So I look at someone’s activity and see all they do is like posts. No writing, no sharing, no comments, just likes. This tends to make me wonder if this is a real person or a fake profile.  

Con: Smaller opportunity for engagement

When someone comments on my content it gives me something to latch onto, and provides a possible opportunity to start a conversation with that person. Likes are kind of flimsy. I have sent thank you’s to people who have liked my content, but statistically, I can say they are much less likely to become connections.  

I suppose for me it all comes down to:

If you can, comment. If you can’t comment, like.  

 

Why Would Someone Create A Fake LinkedIn Profile?

I wrote an article a couple of months ago on some of the ways to identify a fake LinkedIn profile. One comment I received quite a bit was “why would someone do this?” It seems like a lot of work, for some nebulous benefits.

And it does not take a lot of work. I could build one in ten minutes and it would likely fool most people. Start with an email address and come up with a new name. Then just cut and paste everything from another profile…like yours, and copy your photo too. There. Done.

Here are four uses for fake profiles. The critical part is getting you to connect with them, because they can then indulge in a little…

Email address collection

This is the obvious one. Harvest email addresses from connections.

Identity theft

When added to the information most users include in their LinkedIn profiles, this is a good start. In addition to their email address, many LinkedIn users list their birthdays, and this is viewable by their connections.

Phishing, spear phishing and other scams

If a connection sent you a message with an attachment, would you open it? It could contain malware. How well do you know and trust this person?

Connecting adds credibility

This is the sneaky one. When you connect with someone there is your implied  endorsement that they are a real person. When they go to connect with someone you are connected with, that someone sees  you connected with them. They connect. They open the email with the attachment.

How do you fight this? When someone you don’t know invites you to connect, ask them a question. One other aspect to look for is comments on posts and articles. Faking activity by liking content or sharing it without comment is easy and fast. Taking the time to make comments on that content is not. It’s time consuming.

It’s one thing to cut and paste a profile together, but another to be taking the time to comment on posts, or publish posts.

[contact-form][contact-field label=”Name” type=”name” required=”true” /][contact-field label=”Email” type=”email” required=”true” /][contact-field label=”Website” type=”url” /][contact-field label=”Message” type=”textarea” /][/contact-form]

Be careful out there.

 

Land Of The Canned: LinkedIn Messages That Are Wearing Thin

One of the great incongruities with the idea of social selling is the volume of messages that people wind up sending. Instead of cold calling a hundred people  once, it becomes a hundred people to monitor, share content with, comment on and send messages to.

To be social you need lots of engagement.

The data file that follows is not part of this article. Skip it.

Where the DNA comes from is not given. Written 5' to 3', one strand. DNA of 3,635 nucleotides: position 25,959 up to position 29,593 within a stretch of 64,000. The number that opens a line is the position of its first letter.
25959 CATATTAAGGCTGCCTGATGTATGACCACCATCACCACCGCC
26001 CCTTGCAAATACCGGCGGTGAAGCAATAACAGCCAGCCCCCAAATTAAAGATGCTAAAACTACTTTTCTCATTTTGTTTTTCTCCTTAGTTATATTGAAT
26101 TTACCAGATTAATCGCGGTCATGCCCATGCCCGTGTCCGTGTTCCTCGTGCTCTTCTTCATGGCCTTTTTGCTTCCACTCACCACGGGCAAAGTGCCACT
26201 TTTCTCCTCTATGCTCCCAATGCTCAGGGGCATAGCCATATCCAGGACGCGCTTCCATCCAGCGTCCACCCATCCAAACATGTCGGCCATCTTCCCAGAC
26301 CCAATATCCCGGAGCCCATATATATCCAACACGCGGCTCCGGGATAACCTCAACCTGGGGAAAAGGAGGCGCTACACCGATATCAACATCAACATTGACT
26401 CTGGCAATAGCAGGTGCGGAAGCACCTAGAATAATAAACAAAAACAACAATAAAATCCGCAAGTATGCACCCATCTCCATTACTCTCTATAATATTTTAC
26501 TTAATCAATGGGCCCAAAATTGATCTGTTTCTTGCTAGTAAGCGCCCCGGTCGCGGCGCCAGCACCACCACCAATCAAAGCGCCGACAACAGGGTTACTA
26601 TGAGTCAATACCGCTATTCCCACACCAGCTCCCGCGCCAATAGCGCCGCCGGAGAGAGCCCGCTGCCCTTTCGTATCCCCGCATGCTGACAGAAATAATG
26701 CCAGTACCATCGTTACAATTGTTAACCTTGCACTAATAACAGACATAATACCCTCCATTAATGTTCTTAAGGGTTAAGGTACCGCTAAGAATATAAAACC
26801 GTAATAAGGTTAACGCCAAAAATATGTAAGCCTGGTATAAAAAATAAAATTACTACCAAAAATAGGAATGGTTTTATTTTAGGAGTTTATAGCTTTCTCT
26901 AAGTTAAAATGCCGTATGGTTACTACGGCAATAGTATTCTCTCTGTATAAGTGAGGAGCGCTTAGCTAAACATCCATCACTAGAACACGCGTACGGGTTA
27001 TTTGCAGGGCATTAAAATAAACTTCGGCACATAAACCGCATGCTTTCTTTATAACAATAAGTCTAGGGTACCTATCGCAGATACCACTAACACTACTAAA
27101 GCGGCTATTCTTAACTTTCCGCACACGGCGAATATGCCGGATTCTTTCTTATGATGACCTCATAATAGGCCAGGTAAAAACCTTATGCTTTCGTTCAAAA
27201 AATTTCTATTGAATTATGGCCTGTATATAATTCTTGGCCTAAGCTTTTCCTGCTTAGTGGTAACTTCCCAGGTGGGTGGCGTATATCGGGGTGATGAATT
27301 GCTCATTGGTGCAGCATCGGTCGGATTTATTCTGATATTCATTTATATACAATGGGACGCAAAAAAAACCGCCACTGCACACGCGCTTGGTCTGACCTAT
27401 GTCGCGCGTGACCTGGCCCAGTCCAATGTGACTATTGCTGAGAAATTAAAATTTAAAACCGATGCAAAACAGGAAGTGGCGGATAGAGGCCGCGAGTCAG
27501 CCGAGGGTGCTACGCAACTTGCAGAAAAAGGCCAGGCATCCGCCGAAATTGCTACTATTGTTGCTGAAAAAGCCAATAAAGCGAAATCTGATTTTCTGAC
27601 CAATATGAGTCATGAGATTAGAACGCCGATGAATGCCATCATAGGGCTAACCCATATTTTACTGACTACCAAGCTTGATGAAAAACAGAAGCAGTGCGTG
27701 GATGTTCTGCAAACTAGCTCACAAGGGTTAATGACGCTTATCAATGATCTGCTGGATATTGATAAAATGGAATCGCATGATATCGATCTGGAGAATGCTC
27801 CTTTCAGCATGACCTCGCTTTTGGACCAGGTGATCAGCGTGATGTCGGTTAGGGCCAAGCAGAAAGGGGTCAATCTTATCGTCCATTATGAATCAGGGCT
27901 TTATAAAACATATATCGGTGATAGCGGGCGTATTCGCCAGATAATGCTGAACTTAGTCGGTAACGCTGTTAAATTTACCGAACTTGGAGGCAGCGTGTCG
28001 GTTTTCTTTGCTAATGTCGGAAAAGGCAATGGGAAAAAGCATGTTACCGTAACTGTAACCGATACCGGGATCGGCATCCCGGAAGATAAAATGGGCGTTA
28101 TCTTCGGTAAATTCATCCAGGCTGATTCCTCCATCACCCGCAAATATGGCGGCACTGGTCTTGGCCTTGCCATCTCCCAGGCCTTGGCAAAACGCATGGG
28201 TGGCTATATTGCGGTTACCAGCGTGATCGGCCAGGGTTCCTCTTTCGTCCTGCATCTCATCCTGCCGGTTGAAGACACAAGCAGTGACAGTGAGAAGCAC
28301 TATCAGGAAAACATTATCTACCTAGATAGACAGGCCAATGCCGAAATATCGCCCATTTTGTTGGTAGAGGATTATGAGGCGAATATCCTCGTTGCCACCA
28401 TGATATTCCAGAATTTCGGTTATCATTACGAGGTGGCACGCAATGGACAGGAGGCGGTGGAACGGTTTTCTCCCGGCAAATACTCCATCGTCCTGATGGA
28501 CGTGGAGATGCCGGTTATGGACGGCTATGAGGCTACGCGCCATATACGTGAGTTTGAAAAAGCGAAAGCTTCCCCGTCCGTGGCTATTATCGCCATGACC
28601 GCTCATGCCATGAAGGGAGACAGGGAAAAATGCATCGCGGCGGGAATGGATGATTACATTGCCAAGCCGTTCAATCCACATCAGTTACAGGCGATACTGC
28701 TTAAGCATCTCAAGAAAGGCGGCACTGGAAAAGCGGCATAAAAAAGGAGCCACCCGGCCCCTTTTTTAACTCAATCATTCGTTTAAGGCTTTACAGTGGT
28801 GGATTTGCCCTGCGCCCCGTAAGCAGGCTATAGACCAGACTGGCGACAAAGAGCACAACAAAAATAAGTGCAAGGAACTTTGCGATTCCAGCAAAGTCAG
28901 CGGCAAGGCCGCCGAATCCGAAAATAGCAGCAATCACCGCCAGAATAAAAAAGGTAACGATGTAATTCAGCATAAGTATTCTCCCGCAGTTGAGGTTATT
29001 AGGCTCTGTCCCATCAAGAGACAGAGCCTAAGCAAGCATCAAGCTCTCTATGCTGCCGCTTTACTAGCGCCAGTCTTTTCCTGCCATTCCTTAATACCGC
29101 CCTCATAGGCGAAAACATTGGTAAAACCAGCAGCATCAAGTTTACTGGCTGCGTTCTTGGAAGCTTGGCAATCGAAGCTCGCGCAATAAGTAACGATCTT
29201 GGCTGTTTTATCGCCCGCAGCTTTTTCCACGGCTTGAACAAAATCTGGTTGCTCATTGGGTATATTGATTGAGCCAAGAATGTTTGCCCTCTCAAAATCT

But lots of engagement sounds like a lot of work.

Enter the mass messaging.

Which sounds great. Come up with a message and send it to a hundred people.

But there are two problems with the mass messaging approach: zero customization and zero personalization. I receive messages all the time offering to help me…with my LinkedIn skills…or publish content on LinkedIn…or generate sales leads. It is apparent that these people didn’t bother looking at my profile, and that I was just one of a large number of people sent this same message.

Let me see if I can put this politely:

Actually reading the profile of someone you want to send a message to may seem like a lot of work, but there is a lot to be said for not looking like an idiot.

Not that polite? Sorry.

You wind up receiving messages like this: “I see you looked at my profile and based on your fascinating background I think we should connect.“ (this was an actual message a friend received a few weeks ago).

So what you have are irrelevant messages apparently being sent to a large number of recipients who didn’t request them. And that, ladies and gentlemen, is what we call spam. So while people sending these messages may think they are being brilliant social sellers, they are actually closer to pond scum.

The worst part with this type of  messaging is the apparent contempt of the sender for the recipient. That’s what really grinds me the most. Your assumption that I will be flattered and stupid enough to fall for it.

The solution? Customization and personalization. For each person. And each message. The operative word is “person.”

[contact-form][contact-field label=”Name” type=”name” required=”true” /][contact-field label=”Email” type=”email” required=”true” /][contact-field label=”Website” type=”url” /][contact-field label=”Message” type=”textarea” /][/contact-form]

[contact-form][contact-field label=”Name” type=”name” required=”true” /][contact-field label=”Email” type=”email” required=”true” /][contact-field label=”Website” type=”url” /][contact-field label=”Message” type=”textarea” /][/contact-form]

And the people that send me those sad little boilerplate messages? I always respond courteously and thank them for my interest, point out that reading my profile would have saved them the effort, and wish them success in their next job.